Are Provider-Independent IPv6 prefixes really global?

Aleksej sent me an intriguing question: “Can the /48 PI block that a global company is assigned be attached to any region, or it is region-specific?”, or, more specifically:

Imagine a company with major DC with public services in EMEA. Centralized internet break-out in Europe fails and this DC must be reachable from Asia or America - but with the same IPv6 address? That would require Asia or America's ISPs to accept injection of this same subnet in their region. Do they do that?

In theory, the answer is yes. In practice, some global organizations are hedging their bets.

A PI IPv6 prefix should be just that – a range of globally unique IPv6 address space that could be advertised from anywhere and should be accepted (and routed to) everywhere. A minimum globally routable IPv6 prefix length is a /48 and that’s how much PI address space you get if you don’t ask for more.

Hint: If you have more than one location, you need more than a /48. If you have more than a few locations, always ask for at least /32 the largest prefix you can get (see the comment by nosx).

Today, a PI IPv6 prefix is (usually) globally routable (but nobody could guarantee you that). Even more, PA prefixes not longer than /48 should be globally routable, but they’re not – at least the latest measurements from RIPE labs indicate some providers still use PA-specific route advertisement filters.

However, once mid-size organizations start migrating to IPv6, they’ll start asking for PI address space (because it’s too much hassle to renumber the internal network ... and because everyone is telling them NAT stinks). Likewise, at least some customers using poor man’s multihoming will start applying for PI prefixes (unless we admit we need NPT66 and someone actually implements it). End result: explosion in global BGP tables and forwarding tables (unless LISP gets implemented everywhere), that just might force some ISPs to implement geo-aggregation or region-based filters.

Summary: if you’re a global organization with data centers spread across multiple RIR regions, apply for PI address space in every region where you need mission-critical connectivity.

More information

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6 comments:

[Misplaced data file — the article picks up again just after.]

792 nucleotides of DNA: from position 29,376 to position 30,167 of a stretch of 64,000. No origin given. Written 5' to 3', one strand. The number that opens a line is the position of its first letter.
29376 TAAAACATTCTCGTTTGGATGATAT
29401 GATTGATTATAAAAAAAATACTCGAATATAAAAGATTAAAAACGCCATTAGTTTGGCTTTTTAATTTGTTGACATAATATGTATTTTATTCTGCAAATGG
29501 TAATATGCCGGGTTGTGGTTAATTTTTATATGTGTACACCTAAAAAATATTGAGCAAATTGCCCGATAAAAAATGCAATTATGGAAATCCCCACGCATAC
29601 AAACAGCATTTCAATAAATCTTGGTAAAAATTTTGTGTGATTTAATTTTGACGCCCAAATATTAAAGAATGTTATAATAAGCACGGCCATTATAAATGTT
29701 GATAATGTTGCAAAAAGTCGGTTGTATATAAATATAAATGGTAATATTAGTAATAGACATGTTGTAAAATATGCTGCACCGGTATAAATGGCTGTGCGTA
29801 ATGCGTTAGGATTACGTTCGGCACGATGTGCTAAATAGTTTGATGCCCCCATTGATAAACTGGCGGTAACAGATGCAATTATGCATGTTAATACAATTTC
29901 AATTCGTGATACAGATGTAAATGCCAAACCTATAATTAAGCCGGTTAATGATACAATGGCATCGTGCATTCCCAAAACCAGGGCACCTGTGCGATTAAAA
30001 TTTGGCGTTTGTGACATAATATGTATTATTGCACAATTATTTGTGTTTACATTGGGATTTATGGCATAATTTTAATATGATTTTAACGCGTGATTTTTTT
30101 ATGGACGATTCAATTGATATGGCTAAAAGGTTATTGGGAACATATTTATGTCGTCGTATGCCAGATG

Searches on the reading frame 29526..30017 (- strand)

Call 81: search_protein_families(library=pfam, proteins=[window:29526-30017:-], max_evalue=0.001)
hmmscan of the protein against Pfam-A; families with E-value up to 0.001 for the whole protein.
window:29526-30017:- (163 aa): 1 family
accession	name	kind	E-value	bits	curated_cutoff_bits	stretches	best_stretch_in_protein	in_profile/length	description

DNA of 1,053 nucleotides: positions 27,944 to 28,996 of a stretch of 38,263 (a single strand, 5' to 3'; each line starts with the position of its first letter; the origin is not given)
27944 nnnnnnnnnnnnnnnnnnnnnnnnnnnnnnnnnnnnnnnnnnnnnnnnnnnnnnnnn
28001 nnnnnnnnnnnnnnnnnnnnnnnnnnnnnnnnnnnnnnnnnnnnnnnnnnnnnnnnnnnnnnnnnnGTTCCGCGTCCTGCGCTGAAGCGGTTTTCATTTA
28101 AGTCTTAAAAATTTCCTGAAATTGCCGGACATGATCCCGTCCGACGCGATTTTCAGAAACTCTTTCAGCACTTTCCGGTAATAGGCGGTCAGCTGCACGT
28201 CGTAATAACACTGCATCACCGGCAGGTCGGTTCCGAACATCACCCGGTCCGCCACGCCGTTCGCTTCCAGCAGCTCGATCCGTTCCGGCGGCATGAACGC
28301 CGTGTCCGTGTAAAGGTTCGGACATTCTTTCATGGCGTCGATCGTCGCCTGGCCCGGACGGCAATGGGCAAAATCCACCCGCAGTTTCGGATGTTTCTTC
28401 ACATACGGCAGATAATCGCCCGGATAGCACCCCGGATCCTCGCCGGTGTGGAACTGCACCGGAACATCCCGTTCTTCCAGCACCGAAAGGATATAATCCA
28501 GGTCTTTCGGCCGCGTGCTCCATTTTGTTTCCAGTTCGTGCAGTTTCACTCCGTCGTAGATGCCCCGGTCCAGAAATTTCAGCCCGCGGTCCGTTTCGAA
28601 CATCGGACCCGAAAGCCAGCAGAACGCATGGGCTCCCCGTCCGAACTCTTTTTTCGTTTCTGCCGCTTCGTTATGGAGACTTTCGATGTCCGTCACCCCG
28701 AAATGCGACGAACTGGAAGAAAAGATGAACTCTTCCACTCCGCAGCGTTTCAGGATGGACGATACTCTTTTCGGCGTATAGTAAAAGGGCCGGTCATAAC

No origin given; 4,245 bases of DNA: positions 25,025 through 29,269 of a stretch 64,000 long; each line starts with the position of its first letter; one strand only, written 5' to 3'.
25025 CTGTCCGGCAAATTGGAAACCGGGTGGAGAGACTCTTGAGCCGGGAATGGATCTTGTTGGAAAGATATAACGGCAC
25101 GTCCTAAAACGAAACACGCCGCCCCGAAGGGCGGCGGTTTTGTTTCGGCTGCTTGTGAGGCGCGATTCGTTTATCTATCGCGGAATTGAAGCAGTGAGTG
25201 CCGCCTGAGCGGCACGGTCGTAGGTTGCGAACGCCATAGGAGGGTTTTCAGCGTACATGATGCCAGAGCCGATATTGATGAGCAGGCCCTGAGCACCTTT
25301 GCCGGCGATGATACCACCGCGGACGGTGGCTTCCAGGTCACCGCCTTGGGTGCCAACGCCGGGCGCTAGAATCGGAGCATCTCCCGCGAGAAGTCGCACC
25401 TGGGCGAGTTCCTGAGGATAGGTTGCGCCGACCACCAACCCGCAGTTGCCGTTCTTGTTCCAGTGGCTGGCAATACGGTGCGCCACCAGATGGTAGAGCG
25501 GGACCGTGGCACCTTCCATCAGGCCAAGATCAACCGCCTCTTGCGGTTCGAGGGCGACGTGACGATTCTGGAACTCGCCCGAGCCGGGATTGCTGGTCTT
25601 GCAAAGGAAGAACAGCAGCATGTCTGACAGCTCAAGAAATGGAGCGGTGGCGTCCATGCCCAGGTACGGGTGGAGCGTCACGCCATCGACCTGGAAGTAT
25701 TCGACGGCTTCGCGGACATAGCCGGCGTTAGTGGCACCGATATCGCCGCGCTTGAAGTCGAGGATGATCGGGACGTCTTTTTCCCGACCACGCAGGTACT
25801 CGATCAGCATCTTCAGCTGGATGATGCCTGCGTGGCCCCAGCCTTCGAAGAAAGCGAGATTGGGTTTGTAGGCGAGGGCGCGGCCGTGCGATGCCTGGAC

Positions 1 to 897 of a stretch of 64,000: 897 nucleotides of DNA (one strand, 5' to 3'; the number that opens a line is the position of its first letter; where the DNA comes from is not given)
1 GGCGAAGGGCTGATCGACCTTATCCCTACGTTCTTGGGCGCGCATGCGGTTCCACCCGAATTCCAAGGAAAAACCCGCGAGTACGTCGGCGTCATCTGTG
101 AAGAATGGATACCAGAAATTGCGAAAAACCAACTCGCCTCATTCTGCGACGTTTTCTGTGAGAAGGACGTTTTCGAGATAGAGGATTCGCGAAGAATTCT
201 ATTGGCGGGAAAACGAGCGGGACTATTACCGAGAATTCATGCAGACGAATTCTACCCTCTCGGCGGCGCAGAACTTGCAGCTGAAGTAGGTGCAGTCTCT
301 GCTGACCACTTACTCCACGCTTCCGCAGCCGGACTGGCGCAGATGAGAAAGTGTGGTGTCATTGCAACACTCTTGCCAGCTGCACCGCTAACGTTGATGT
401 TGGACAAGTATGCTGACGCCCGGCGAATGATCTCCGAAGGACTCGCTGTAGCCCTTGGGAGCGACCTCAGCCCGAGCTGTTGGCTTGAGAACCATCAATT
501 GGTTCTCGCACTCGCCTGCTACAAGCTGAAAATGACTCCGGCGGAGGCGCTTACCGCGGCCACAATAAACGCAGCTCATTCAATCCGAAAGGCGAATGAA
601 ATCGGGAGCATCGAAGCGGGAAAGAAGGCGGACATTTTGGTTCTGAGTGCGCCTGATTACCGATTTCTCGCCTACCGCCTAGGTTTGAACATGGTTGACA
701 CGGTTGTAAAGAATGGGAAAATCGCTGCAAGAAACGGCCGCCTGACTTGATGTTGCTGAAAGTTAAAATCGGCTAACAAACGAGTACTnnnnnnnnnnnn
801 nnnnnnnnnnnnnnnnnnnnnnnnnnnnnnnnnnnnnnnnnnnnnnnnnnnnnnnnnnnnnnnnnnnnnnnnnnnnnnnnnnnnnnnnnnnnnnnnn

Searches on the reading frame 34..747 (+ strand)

1. regarding your hint, using ARIN (Number Resource Policy Manual)
    as an example:
    More than 1 but less than or equal to 12 sites justified, receives a /44 assignment;
    More than 12 but less than or equal to 192 sites justified, receives a /40 assignment;
    More than 192 but less than or equal to 3,072 sites justified, receives a /36 assignment;
    More than 3,072 but less than or equal to 49,152 sites justified, receives a /32 assignment; etc...
    ( Documentation in detail at https://www.arin.net/policy/nrpm.html )
    Its great to "ask for" a /32, but you will more than likely be unable to obtain it without documented evidence with regard to the number of physically distinct locations your company has.

    Regarding IPv6 address plans and design advice, you may want to sync up with some of the individuals in a consultant role at cisco, such as advanced services. The output from AS and central engineering reference architecture seems to be going along a different path than your current track.

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  2. Thanks for the feedback, so nice to see they nailed it down precisely. Fixed the text.

    As for syncing the addressing recommendations, do you have something specific in mind? Links to design documents? The ones I was able to find don't go beyond "use /64 on LAN interfaces".

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  3. Thanks for the feedback, so nice to see they nailed it down precisely. Fixed the text.

    As for syncing the addressing recommendations, do you have something specific in mind? Links to design documents? The ones I was able to find don't go beyond "use /64 on LAN interfaces".

    ReplyDelete
  4. Thanks for the information. However, I've heard other RIRs are less specific about this, giving away /36, /32 long before the above requirements are met. Companies also seem to be in an 'IP-address-panic' after the IPv4 shortage, and want large ranges to be sure. Even though a /32 with four billion subnets seems absolute overkill for anyone.

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  5. Due to other brokenesses, the /32 actually gets you "only" 64K sites. Even though you can address 64K subnets with a /48, anything longer than a /48 is not globally routable, so you're forced to assign a /64 to every site with a public Internet exit.

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  6. Jeff Loughridge07 January, 2012 04:14

    Will any providers take a strict stance on IPv6 prefix filtering a la Sean Doran/Sprint in the 1990s? (http://www.merit.edu/mail.archives/nanog/1998-10/msg00281.html). I would think not, although Ivan's RIPE pointer seems to indicate otherwise. Router memory is much bigger these days, and there's more maturity in the community in intelligent IP address allocation & management. No SP would be serving the public good by blocking /48s.

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Ivan Pepelnjak, CCIE#1354, is the chief technology advisor for NIL Data Communications. He has been designing and implementing large-scale data communications networks as well as teaching and writing books about advanced technologies since 1990. See his full profile, contact him or follow @ioshints on Twitter.